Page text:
Welcome to Lake Flashback. Reporter Sarah Simpson has been combing through old newspapers with the assistance of the Kaatza Station Museum and Archives so we can jog your memory, give you that nostalgic feeling, or just a chuckle, as we take a look at what was making headlines this week around Cowichan Lake in years gone by.
This week around the Cowichan Lake area…
10 years ago
I’m not going to lie, I was beginning to think all of the crime vanished sometime after 1995 as there hasn’t been much mention of it in the papers of 2010. But “a rash of thefts in the Cowichan Lake area” in big bold type on the front page of the Nov. 24, 2010 Lake Cowichan Gazette has proven me wrong.
“It doesn’t matter if it’s bolted down, locked in, or difficult to get to; if something is of any value, it’s vulnerable to theft. With four break-ins and a few thefts reported to RCMP in the past couple weeks alone, this is the message that is coming loud and clear across the Cowichan Lake area,” said the story. “Local convenience store owner Grace Smith suffered a break and enter a couple months ago. Her business is now an example of the harsh effects thefts can have on a business. ‘It may cost my business. If I survive this, it’s because I’m tough, stubborn and mean,’ she said. During the break-in, various tobacco products were stolen. As a result, she’s stopped carrying tobacco products for the time being, until she can figure out a way of preventing future thefts. This has resulted in lost revenue.”
Well that’s no good. And, I thought it was the end of it. Then I turned to the second page.
“The most surprising of all thefts happened Wednesday, Nov. 17, when it was reported to RCMP that a 60 metre length of Telus telephone line was stolen from the Skutz Falls area.”
It was stolen right off the pole. Rude!
Also hit around that time were the Lions Den, Centennial Hall and Lake Cowichan Secondary.
25 years ago
It was a sad time around the Lake according to the Nov. 29, 1995 edition of the Lake News.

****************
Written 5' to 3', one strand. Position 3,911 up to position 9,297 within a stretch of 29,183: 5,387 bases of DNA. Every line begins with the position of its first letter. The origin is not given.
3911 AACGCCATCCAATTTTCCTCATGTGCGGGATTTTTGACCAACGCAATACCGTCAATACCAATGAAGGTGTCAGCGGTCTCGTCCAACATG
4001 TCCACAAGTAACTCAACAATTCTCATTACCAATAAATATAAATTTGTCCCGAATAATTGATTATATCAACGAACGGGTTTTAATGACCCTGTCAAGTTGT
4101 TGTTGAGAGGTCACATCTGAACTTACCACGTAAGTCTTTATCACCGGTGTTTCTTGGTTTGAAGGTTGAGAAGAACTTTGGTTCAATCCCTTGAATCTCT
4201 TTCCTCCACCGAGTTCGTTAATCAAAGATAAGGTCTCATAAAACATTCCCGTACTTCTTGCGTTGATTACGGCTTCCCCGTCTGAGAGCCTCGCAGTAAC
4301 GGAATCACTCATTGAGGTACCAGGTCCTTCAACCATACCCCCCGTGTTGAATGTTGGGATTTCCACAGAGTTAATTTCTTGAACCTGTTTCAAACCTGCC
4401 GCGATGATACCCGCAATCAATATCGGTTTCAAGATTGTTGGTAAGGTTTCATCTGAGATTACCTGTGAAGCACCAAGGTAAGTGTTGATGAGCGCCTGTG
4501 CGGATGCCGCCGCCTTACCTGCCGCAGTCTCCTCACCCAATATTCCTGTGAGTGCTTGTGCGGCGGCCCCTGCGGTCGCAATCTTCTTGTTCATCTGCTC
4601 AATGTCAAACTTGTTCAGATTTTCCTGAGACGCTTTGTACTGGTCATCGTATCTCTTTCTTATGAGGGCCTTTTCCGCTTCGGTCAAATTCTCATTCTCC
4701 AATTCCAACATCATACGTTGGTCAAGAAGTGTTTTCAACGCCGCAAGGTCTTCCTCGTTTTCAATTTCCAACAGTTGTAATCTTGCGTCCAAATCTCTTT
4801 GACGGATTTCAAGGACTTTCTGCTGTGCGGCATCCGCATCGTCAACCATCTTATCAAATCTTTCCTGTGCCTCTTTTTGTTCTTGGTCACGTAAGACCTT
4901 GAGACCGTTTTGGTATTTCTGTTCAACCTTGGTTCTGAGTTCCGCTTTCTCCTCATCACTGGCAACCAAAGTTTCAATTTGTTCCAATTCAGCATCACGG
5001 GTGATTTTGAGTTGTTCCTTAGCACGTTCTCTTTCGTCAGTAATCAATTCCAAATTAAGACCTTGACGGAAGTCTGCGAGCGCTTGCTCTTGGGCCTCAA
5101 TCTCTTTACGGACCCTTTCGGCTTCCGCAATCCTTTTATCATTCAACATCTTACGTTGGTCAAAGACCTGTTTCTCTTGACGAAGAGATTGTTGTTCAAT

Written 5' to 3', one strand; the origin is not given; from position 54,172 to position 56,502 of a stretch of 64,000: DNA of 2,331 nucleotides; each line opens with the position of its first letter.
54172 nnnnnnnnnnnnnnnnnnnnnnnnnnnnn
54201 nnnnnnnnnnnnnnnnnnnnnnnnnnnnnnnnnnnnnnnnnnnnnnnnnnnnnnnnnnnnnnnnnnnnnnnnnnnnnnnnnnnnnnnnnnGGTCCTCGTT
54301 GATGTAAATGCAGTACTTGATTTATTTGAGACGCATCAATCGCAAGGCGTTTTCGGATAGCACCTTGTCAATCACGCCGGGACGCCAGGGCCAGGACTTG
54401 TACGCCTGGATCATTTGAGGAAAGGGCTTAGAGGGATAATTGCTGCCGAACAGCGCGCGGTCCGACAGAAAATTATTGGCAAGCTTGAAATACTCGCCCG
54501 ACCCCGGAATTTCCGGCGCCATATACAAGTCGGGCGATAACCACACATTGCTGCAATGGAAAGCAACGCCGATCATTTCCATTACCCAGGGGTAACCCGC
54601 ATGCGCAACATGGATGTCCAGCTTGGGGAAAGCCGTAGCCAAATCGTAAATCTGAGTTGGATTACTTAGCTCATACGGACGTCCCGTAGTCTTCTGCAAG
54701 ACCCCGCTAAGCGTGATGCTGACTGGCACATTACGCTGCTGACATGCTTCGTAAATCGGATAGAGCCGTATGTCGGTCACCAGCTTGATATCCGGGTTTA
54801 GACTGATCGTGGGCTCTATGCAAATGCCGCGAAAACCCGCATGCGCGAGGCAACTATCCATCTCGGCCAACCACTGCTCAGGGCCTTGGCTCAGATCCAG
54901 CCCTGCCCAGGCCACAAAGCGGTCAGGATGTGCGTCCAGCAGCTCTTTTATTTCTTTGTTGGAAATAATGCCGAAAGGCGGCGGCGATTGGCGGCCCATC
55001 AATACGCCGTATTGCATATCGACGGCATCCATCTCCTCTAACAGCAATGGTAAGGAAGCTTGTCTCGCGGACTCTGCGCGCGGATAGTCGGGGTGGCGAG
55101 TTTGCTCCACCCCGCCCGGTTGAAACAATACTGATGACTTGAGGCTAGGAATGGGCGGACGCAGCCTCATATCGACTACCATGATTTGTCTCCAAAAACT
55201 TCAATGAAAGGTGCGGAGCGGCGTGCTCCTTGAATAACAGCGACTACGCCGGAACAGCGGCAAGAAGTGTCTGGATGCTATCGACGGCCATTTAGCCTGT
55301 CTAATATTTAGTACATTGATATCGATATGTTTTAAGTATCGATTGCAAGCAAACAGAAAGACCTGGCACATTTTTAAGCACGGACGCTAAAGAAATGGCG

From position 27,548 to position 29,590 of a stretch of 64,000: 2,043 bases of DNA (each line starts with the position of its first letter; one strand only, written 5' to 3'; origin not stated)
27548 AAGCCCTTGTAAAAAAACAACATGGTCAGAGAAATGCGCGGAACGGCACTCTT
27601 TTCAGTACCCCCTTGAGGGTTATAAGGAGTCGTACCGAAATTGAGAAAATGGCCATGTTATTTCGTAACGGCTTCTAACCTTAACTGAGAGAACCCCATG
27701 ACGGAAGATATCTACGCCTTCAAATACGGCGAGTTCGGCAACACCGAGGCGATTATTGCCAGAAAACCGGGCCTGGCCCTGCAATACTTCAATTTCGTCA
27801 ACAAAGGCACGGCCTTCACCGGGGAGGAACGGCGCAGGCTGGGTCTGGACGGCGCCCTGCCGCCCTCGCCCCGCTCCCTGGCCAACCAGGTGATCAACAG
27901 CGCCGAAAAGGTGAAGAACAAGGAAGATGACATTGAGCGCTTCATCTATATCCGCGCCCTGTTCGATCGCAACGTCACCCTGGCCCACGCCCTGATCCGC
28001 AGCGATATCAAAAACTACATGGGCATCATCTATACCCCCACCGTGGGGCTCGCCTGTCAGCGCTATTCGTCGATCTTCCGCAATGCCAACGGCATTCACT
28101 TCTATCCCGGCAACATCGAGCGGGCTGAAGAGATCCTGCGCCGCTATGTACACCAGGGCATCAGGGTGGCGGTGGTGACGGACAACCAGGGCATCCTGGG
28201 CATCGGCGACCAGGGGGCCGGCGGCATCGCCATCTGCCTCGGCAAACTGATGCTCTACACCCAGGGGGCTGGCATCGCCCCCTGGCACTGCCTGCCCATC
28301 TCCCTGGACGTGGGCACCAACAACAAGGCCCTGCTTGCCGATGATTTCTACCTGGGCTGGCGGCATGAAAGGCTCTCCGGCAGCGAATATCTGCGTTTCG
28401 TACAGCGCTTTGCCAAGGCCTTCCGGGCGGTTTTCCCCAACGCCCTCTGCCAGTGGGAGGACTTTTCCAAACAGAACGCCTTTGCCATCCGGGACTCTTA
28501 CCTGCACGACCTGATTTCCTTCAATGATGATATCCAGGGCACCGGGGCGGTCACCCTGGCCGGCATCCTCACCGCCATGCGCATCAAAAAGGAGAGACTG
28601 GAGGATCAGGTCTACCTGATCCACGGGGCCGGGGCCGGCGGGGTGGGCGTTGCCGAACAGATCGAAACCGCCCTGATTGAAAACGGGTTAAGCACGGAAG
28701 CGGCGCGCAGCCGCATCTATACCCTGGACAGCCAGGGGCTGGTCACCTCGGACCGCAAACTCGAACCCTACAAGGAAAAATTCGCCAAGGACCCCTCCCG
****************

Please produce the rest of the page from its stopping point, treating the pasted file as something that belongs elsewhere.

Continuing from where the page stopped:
While it was this edition that reported the Lake Cowichan Fire Department received their new Jaws of Life, which was good news, and Dr. Gerry Egan and his wife Bertie celebrated their “happy retirement” — also good news — that’s about where it ended.
“One man dies as canoe overturns” was a prominent headline.
“A Vancouver man died and his companion in a canoe suffered mild hypothermia after their canoe tipped on Nitinaht Lake Thursday. Soufian M. Oueja, 22, was pronounced dead at the Duncan Hospital. His canoeing companion, Hassan Y. Elmaleh, 22, of Richmond, was treated at Nitinaht by residents for mild hypothermia. The two had been camping.”
Right under that story was news of another death under the headline of “Popular musician died of heart failure”.
“The popular and renowned Payton Lewis died suddenly at his home in Lake Cowichan at the age of 38. Friends say Lewis died of heart failure and Lake Cowichan RCMP say his death is believed to have been caused by an accidental drug overdose.”
The cause had not been confirmed by an autopsy at the time of that story, “but police say evidence found at the scene included items associated with drug use.”
Also in the Nov. 28 edition of the Lake News, “Cowichan Valley Regional District is expected to make a decision soon on the way it will dispose of material from septic tanks throughout the area. Joseph Allan, director of Cowichan Lake South, said that eight tenders were received. These were short-listed to three and then two.”
Both options represented new technology (at the time) and could produce effluent so pure that it meets Health Ministry standards for swimming.
40 years ago
Teachers were planning a one-day walkout according to the Nov. 26, 1980 Lake News. Why, you ask? To protest pension fund cutbacks. They weren’t the only ones.
“Lake Cowichan teachers will join a one-day province-wide walkout next week in protest against pension fund cutbacks. Village and area teachers will stay away from school for a half-day Thursday, Dec. 4 to demonstrate at the opening of the Legislature in Victoria as educators protest against government action to limit teacher pension increases to eight per cent.
“‘We sincerely regret the loss of school time to our students and the inconvenience to parents caused by this action,’” said teachers in a statement.
In other school news of 40 years ago, the Lake News reported that a “campaign [was] launched to save [the] village’s oldest standing school”.
“A Lake Cowichan resident has launched a campaign to save the school district maintenance shop from possible demolition. the building, which had been known as the ‘Bell’ school in its earlier days, will have to be torn down or moved, if a planned new RCMP station is built on the site. The subject came up when the Lake Cowichan school district was approached by the Canadian Inventory of Historic Buildings, who asked if there were any school buildings still standing here that had been constructed prior to 1930.”
To wrap up this week’s Flashback, I’ll tell you that “The Cowichan Lake District Chamber of Commerce is considering suing the provincial highways ministry on behalf of the citizens of the area.”
Based on the ongoing saga of seal coating causing damage to windshields, we all knew this was coming.
“The chamber decided at its regular monthly meeting last week to instruct its lawyer to investigate the advisability of suing the ministry after it indicated it was backing away from a promise to make up financial losses suffered by persons using Highway 18.